An intergenerational playgroup usually involves at least three or more generations participating. Specific practices vary, and one prominent model is intergenerational playgroups offered at long-term care institutions. First piloted in the state of Western Australia in the early 2000s, it was later replicated in other states including Victoria and Western Australia. Typically, parents and their children, including babies, meet weekly with older adults living in care institutions, spending a couple of hours together singing, painting, and telling stories. The institution’s staff is trained to facilitate the sessions.

“The practice has shown a positive impact on older adults’ social well-being and children’s cognitive development. In particular, it moves away from the traditional nursing home’s approach of solely ‘reflecting on the past’; instead, it promotes older adults to find purpose at the present in connecting with children.”

– Carley Jones, Executive Officer of Playgroup SA

Man and Woman watching over a big vally

Productive Opportunity

Older adults have steadily increased their productive engagement in Australia since the early 2000s, widely attributed to both demand for labor and a series of government initiatives tackling barriers for both employers and employees. Nevertheless, older adults’ labor force participation rate is still below the OECD average, indicating room for further improvement. Senior entrepreneurship is one promising area.

Labor Force Participation of People Age 65 and Older, 2000-2017

Chart Labor Force Participation of People Age 65 and Older, 2000-2017

As of 2017, the labor force participation (LFP) of adults age 65 and older was 13 percentmore than double the level in 2000. While still below the OECD average at 14.8 percent, the gap is shrinking.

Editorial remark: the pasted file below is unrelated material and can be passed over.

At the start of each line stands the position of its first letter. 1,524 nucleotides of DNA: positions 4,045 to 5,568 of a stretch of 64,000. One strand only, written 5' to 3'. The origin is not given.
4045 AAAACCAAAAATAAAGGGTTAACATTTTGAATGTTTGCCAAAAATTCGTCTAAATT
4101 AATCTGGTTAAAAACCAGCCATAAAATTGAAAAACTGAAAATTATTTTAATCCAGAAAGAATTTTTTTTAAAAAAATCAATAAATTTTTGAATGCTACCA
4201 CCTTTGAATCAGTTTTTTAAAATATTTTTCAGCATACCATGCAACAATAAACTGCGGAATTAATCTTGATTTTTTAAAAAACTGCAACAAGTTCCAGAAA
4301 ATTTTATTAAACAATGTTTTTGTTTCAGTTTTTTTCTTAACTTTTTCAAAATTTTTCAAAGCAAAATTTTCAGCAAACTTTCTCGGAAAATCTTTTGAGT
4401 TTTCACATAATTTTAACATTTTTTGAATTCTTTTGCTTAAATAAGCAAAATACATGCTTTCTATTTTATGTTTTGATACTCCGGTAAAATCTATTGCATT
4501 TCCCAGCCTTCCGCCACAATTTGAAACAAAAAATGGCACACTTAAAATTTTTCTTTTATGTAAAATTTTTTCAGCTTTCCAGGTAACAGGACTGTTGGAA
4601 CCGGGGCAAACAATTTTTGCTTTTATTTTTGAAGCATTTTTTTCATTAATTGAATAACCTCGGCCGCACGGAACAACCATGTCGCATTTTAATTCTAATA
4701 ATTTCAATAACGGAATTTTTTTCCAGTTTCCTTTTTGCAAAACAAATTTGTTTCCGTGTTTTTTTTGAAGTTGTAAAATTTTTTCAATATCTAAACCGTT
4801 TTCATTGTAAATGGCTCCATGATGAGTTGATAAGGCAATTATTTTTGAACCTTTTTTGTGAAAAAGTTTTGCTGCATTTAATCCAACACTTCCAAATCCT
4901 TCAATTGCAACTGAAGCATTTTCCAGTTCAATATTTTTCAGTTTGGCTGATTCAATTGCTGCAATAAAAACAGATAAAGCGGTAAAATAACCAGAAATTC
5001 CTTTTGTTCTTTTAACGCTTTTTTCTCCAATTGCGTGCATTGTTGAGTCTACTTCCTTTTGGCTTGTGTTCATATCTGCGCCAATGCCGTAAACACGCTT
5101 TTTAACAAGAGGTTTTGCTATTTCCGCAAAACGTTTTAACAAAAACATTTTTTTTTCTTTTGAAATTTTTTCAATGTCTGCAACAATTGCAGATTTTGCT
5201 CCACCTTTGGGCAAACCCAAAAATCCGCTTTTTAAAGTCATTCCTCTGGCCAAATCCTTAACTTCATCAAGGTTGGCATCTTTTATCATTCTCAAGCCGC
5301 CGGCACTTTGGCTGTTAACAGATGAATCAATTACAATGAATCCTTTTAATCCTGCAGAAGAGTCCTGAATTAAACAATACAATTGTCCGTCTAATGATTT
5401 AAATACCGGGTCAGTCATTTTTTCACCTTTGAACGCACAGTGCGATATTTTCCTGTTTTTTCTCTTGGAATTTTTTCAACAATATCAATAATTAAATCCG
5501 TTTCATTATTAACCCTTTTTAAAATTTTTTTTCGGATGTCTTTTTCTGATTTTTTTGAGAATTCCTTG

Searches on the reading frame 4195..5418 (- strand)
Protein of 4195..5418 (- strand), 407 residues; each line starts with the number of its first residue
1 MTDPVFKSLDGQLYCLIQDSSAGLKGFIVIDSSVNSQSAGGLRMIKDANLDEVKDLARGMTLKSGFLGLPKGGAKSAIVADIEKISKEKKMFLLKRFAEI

(Source: OECD)

Combating Ageism

Realizing ageism has an economic cost, the Australian government is seeking to combat ageism in the workplace. It is estimated that Australia loses over AUD 10 billion (USD 7.2 billion) per year as a result of people staying unemployed due to age discrimination. In 2004, the government passed the Age Discrimination Act (ADA), stipulating that it is unlawful to treat people unfairly on the basis of their age. To enforce the Act, the Australian Human Rights Commission (AHRC), a statutory body funded by the government, is responsible for receiving and conciliating complaints; those that are not resolved are taken to court. However, the difficulty in proving a discrimination complaint is a key impediment to the ADA’s effectiveness.

To both understand the scale and scope of the challenge and to be able to measure progress going forward, in 2014, the government conducted the first National Prevalence Survey of Age Discrimination in the Workplace. The report, which was released in 2015, quantified the prevalence of workplace age discrimination of people age 50 and older, and identified its nature and impact. The government intends to use the survey results as the benchmark against which it can judge the effectiveness of anti-ageism programs going forward.

Technological Engagement

With its low population density and continental scale, information and communications technology (ICT) has the tremendous potential to enhance the well-being of older adults. Australia has invested in a world-class ICT infrastructure, ranking among the top 20 countries on the World Economic Forum’s 2016 Networked Readiness Index. As such, it is well positioned to harness the power of digital technology to accommodate its aging population. The government has focused on enhancing digital inclusion, including the rolling out of a national digital literacy initiative for older adults in 2017. The growing market of older consumers has also begun to draw interest from the private sector, but there is limited policy support for the development of technology solutions for this demographic.

Digital Inclusion Score, 2017

Chart Digital Inclusion Score, 2017

“Introducing technologies, face to face, is the best way to engage this audience; it’s also important to make sure the education material is culturally appropriate and delivered by a trusted individual from within the community.”